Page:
FAMILY VISITS FOR MIGRANT WORKERS AND REFUGEES

WHY PAY THEIR BUS FARE?

Bus Fare was founded in February 2011 by comic strip artist, David Pugh in response to the cancellation of the Scorer football strip, which had appeared in the Daily Mirror for twenty-two years.  David has been doing some hard travelling for many years and has been helping out the good friends he’s met in India,  Africa & Nepal.  The time had come for him to turn his little philanthropic gestures into something more dynamic.

Having spent several months doing volunteer computer graphics teaching at Lha Charitable Trust for Tibetan refugees in Dharamsala, he got to see how the charity worked first hand.  David learned so much about the struggles of the Tibetan Diaspora, despite being a supporter of Free Tibet movement for many years.  He was much affected by a newsreel he saw on his grandmother’s television in 1959.  The news item featured footage of his young holiness the 14th Dalai Lama, Tenzin Gyatso, arriving in India after being forced to leave his mysterious mountain country.  Working with his Tibetan friends brought the fantasy of a magical mountain kingdom into very personall and bitter stories of individual struggle.  His friend, Lobsang Rabsel told him of his three week long winter walk across the Himalayas, a small group of desperate refugees, not all of whom would survive the journey.  He told him of the snow blindness, following the loss of his dark glasses and the fact that he had brought a spare of shoes to sleep in, which saved him from the severe frostbite and amputation of toes, that two of his colleagues suffered.  Almost every Tibetan in Dharamsala could tell a similar story and all can tell a story of separation from loved ones.  Over 250,000 Tibetans have left their homeland to eke out a living in the many colonies dispersed all over India.  Families get separated by bureaucracy and rarely getting the chance to see their loved ones.  The family is important as so many like Rabsel haven’t seen their parents, still in Tibet, for over twenty years.  His wife, Pema has to travel 2,400 kilometres to visit her mother on the opposite end of India.  As wages are so low travel becomes an almost impossible expense, this is where Bus Fare can help, by at the very least buying them a return ticket.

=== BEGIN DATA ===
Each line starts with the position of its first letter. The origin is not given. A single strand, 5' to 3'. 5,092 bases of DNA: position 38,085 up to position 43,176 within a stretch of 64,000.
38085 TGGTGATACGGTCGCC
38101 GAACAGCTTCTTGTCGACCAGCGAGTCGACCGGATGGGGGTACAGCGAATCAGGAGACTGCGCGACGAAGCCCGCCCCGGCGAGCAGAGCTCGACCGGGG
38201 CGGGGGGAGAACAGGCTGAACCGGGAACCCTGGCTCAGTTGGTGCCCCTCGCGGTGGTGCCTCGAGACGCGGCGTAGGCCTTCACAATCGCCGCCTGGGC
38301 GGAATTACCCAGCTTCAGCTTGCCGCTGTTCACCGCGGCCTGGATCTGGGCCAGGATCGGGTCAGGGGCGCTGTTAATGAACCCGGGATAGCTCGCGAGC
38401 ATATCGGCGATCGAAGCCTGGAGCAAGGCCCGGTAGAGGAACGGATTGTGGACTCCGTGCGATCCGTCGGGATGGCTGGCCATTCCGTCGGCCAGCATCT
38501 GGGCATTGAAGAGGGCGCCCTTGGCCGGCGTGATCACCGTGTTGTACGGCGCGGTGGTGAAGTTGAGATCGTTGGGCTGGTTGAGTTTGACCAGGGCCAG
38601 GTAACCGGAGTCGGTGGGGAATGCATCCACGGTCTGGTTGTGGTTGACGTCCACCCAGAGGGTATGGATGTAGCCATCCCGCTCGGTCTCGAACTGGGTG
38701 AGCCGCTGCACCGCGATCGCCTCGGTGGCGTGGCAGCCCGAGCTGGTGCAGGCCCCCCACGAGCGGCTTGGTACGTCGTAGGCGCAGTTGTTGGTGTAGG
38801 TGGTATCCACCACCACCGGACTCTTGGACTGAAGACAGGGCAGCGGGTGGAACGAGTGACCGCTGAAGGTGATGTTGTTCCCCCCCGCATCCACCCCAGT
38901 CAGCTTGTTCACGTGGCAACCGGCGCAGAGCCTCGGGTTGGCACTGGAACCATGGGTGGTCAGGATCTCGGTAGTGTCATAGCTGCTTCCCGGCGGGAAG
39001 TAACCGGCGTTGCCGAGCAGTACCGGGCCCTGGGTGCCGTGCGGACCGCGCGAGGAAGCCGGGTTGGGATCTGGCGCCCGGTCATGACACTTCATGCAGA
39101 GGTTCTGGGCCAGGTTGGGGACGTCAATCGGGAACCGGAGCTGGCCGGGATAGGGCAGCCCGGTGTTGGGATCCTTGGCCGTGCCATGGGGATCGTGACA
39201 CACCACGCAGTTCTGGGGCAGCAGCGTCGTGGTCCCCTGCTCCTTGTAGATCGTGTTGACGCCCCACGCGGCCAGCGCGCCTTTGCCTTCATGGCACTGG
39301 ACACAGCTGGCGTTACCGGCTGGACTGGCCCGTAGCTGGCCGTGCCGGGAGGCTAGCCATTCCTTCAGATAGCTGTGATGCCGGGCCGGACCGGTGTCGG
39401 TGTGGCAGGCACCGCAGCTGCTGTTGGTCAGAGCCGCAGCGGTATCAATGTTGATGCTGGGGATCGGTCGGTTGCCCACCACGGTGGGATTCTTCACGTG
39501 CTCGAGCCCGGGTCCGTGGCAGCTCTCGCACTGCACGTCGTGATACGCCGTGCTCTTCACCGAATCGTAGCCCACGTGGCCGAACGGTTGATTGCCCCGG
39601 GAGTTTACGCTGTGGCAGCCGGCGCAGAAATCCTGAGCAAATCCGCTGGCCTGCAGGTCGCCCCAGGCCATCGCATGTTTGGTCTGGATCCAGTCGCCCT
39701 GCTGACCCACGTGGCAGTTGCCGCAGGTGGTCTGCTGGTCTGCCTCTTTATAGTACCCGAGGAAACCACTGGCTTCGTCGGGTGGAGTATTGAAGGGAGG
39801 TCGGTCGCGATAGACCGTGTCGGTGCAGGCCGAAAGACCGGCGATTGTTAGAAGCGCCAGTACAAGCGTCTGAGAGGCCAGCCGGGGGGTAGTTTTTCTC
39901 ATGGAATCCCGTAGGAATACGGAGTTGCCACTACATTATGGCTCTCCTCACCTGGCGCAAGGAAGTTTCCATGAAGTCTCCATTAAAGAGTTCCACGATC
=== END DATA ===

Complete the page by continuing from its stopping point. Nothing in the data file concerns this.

For now the charity has to limit its activities to Nepal and West Africa.  There are so many unsuccessful asylum applicants, wandering the streets of Europe just looking for the fare to return home discretely.  At this stage it is too much to consider taking on such a huge challenge as that.  We need to grow the fund, so for the moment we are still at the little acorn stage and ask for your help to become an oak.

 

Lucas Jatta left Guinea Bissau when he was eleven years old with his father to earn money as a palm tapper in the Gambia.  Palm tapping is a tradition in Cassalol, Lucas’s home but not a means of making money.  Lucas and his father hoped they could sell palm wine to tourists and local Gambian businessmen.  Lucas lost his father before he was out of his teens and continued to climb the trees on his own, he’s lucky to make £2 a day, he’s now a forty-seven year old widower, with two sons to look after.  Every year he tries to return to Guinea Bissau to help his two very poor brothers and their extended families.  David has helped him return on two occasions and through travelling with Lucas and staying with his family, gave them the money that would have normally gone to a hotel.